Friday, 4 May
When I wrote about shopping in Berlin two weeks ago, how could I have neglected to mention the most German part of my routine?
Every few weeks—and really I wish it were more often—I make a trip to the Trinkhalle, a place solely devoted to the sale of beverages and their accessories (snack food, cigarettes, ice, barbecue products, party-ware). I go every time we run low on the lightly fizzed St Leonhards water we drink...
or the Volvic flat water we feed our espresso machine since my son William told us it's the only one that doesn't clog the innards with calcium. If we're having a party, I might stock up on some beer too.
I like going to the Trinkhalle because it brings together several pleasing features of life here. The Getränke Hoffmann closest to us, on the Dammweg, is in an old-fashioned part of former East Berlin. The buildings are low; the streets leafy, quiet and unassuming. Recently a fox crossed the road just in front of my car, stopped in the bushes on the other side and stared me down.
On the one hand the experience is quaint and quirky. Upon entry, your empty cases and bottles (preferably with their tops) are counted and set aside. Plastic bottles are also counted, then tossed with other plastic bottles. Accordingly you are given a chit of paper with the total of your Pfänder (deposits) that will be deducted from your bill when you come back round the other side with refilled cases.
On the other hand the Getränke Hoffmann is contemporary: large-scale recycling, taken seriously. As their web site proudly declares, 92% of their business is in "eco-friendly reusables".
The bottle culture here approaches a mania. People buy case-loads not just at Trinkhalle but also at supermarkets and Spätkaufs, corner shops that stay open late. The Pfand system applies universally.
Every supermarket has machines to process the deposit returns and there are often serious traffic jams.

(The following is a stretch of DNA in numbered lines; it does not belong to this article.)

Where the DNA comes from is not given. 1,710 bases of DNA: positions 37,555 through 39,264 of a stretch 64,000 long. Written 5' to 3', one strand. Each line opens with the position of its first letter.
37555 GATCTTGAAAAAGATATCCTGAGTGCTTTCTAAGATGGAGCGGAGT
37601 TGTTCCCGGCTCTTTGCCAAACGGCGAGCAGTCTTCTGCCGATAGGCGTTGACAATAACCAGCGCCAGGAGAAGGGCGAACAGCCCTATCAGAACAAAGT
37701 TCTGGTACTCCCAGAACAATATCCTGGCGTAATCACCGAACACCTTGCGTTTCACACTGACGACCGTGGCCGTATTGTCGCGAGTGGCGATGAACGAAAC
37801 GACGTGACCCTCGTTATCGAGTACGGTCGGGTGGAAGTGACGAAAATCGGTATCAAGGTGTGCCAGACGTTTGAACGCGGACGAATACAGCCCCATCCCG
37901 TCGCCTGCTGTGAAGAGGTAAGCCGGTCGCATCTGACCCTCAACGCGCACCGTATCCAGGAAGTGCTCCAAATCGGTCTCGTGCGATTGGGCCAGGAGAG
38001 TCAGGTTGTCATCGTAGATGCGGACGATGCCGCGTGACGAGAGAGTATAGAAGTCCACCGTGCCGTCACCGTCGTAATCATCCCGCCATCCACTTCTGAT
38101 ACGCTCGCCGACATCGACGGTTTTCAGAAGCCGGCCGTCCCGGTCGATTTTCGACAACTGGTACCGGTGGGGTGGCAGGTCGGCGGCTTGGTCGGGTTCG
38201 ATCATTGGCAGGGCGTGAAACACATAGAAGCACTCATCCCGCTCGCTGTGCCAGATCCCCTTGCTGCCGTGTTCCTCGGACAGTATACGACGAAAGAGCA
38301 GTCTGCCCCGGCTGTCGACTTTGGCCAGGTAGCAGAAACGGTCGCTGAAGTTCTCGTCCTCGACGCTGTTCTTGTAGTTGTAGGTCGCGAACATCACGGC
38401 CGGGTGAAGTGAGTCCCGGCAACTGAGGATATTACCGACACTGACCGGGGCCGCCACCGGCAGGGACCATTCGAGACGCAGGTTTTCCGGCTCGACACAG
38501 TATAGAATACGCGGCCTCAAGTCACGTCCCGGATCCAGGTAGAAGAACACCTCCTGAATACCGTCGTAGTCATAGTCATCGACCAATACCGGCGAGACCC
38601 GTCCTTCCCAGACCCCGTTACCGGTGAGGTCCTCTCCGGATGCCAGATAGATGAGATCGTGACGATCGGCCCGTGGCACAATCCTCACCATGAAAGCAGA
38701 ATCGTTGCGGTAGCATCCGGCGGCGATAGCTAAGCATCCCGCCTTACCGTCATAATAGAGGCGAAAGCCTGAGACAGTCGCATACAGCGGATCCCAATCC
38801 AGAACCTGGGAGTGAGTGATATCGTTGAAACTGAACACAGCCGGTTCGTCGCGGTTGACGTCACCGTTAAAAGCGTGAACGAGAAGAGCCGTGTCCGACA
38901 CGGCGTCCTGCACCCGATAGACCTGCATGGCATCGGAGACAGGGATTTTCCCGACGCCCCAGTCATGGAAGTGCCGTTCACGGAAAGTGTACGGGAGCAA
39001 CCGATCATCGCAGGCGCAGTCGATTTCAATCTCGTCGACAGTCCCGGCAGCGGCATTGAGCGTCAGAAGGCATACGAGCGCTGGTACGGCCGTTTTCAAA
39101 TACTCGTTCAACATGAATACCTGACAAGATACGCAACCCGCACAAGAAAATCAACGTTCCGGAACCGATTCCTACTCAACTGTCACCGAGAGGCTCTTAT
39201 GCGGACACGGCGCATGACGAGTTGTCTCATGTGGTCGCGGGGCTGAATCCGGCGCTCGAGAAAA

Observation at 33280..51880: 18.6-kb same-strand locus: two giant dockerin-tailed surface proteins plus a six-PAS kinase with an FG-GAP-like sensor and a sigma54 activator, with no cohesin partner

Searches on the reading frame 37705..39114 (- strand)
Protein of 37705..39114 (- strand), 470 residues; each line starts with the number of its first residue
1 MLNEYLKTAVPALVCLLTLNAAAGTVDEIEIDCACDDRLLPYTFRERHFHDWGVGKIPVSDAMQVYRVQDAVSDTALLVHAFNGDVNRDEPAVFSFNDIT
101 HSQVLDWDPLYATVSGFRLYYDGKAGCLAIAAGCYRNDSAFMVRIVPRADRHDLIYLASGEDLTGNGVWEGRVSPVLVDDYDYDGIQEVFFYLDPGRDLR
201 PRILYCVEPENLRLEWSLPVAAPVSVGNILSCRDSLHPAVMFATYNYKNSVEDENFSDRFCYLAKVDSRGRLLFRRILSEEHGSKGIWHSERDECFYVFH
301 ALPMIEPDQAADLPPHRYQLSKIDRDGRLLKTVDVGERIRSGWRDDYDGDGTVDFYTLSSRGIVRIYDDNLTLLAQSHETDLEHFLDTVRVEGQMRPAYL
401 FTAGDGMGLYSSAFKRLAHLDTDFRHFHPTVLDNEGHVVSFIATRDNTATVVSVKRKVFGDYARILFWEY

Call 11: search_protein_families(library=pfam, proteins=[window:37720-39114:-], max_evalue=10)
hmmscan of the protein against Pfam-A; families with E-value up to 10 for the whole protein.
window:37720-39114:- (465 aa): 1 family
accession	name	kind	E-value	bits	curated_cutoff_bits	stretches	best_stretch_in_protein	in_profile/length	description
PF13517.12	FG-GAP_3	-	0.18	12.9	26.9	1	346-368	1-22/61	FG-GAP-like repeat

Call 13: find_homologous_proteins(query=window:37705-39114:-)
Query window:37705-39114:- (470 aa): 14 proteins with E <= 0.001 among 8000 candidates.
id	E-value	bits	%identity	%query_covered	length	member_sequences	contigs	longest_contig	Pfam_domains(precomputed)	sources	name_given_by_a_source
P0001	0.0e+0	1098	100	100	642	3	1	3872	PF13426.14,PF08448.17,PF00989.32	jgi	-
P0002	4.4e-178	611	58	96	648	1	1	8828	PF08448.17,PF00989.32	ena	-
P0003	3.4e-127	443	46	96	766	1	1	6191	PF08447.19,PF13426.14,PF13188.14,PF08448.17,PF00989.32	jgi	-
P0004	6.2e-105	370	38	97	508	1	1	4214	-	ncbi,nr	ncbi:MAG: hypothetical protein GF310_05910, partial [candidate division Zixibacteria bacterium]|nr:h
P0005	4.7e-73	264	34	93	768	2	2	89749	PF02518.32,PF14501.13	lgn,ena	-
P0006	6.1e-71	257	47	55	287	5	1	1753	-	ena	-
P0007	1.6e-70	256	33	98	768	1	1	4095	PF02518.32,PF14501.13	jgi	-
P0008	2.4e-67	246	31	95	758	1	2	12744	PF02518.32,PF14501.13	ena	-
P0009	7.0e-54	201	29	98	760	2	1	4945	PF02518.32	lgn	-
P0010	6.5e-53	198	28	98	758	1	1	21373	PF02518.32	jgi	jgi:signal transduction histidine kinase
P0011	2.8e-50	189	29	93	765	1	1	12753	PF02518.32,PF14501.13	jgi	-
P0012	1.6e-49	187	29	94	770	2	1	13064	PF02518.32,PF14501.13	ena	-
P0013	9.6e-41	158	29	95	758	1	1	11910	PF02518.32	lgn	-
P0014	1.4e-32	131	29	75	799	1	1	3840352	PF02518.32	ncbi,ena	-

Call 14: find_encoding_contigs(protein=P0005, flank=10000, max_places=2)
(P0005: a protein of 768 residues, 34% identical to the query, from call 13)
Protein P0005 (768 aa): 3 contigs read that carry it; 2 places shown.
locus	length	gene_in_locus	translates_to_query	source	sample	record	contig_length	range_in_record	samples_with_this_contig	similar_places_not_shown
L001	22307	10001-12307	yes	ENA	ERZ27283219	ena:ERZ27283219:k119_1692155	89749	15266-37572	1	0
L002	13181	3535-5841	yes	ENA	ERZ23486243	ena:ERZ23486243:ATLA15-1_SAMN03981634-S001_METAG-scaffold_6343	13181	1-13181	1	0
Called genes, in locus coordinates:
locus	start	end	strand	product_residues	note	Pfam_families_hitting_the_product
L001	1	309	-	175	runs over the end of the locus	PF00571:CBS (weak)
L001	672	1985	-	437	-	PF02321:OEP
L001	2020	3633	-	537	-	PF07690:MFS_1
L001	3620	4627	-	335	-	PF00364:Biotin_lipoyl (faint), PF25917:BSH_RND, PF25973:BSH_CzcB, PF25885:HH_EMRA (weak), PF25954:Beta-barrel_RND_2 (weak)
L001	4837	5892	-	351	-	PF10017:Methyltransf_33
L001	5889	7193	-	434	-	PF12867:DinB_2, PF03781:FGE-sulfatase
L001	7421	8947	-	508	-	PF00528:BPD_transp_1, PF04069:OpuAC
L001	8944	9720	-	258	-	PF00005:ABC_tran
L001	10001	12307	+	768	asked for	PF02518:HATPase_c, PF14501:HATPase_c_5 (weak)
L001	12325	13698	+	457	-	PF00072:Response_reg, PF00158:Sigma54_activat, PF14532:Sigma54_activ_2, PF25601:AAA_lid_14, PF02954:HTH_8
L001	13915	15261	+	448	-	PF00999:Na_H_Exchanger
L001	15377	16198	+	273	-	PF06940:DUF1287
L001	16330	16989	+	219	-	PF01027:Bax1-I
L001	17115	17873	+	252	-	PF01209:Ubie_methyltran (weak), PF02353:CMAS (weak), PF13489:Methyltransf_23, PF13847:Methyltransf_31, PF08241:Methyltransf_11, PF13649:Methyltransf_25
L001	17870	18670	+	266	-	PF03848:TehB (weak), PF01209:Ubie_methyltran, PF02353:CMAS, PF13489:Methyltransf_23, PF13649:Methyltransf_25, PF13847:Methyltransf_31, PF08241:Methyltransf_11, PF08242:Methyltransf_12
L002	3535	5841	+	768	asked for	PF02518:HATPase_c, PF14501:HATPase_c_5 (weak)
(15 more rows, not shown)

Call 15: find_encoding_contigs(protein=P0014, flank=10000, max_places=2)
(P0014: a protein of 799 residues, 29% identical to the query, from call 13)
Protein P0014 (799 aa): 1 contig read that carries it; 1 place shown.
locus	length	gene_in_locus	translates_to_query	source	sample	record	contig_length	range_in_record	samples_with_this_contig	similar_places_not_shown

"This is taking forever. I'm going to be late."
As for non-refundable glass, such as wine bottles or jam jars, there are rows of containers on the street where one must separate into white, green and brown, though where to throw greenish-brown wine bottles still flummoxes me.
While I may be buying mostly water at Getränke Hoffmann, other Berliners are more likely to be buying beer. I am not surprised to also learn from the web site that in their 314 stores, the majority in Berlin and the surrounding Brandenburg, they sell more beer than any other type of beverage: 150 million bottles from 400 brands a year, versus 120 million non-alcoholic drinks. And I'm pretty sure the real raison d'être for the Spätkaufs is not so people can buy a bottle of water and a bag of chips late evening but so they can stay supplied with beer into the wee hours.
Because beer is drunk at every hour of the day and night, all over the place, in Berlin. And it's almost always out of a bottle.
A quick one at mid-day
Late afternoon at the foot of a former watchtower between east and west Berlin
Still going at 8.30 in the morning on the S-Bahn
The problem with all this public drinking is that many of these bottles, despite the deposit that has been paid, are not returned. Empties litter the landscape, in all seasons.
Spring-time in the Plänterwald
Winter in Treptower Park
And because all that drinking leads to drunkenness, there's broken glass überall too. It's in fact a plague on the city. Certainly in our neighbourhood you'd be wise to keep your nose to the ground.
As for cycling, the streets and bike paths are a-glint with the stuff.
Bike path, Puschkinallee
Without the extra-thick rubber tires available in Berlin I'd be repairing a puncture a week.
The situation would be much worse, if it weren't for a thriving sub-economy. Collectors, often homeless people, abound. I have seen groups of picnickers happily handing over their empties to men making the rounds. And mornings in the park I often see bottle gatherers with laden with bags...
or sleeping next to shopping carts.
Last night's harvest
For better or for worse, Berlin and bottles go hand in hand.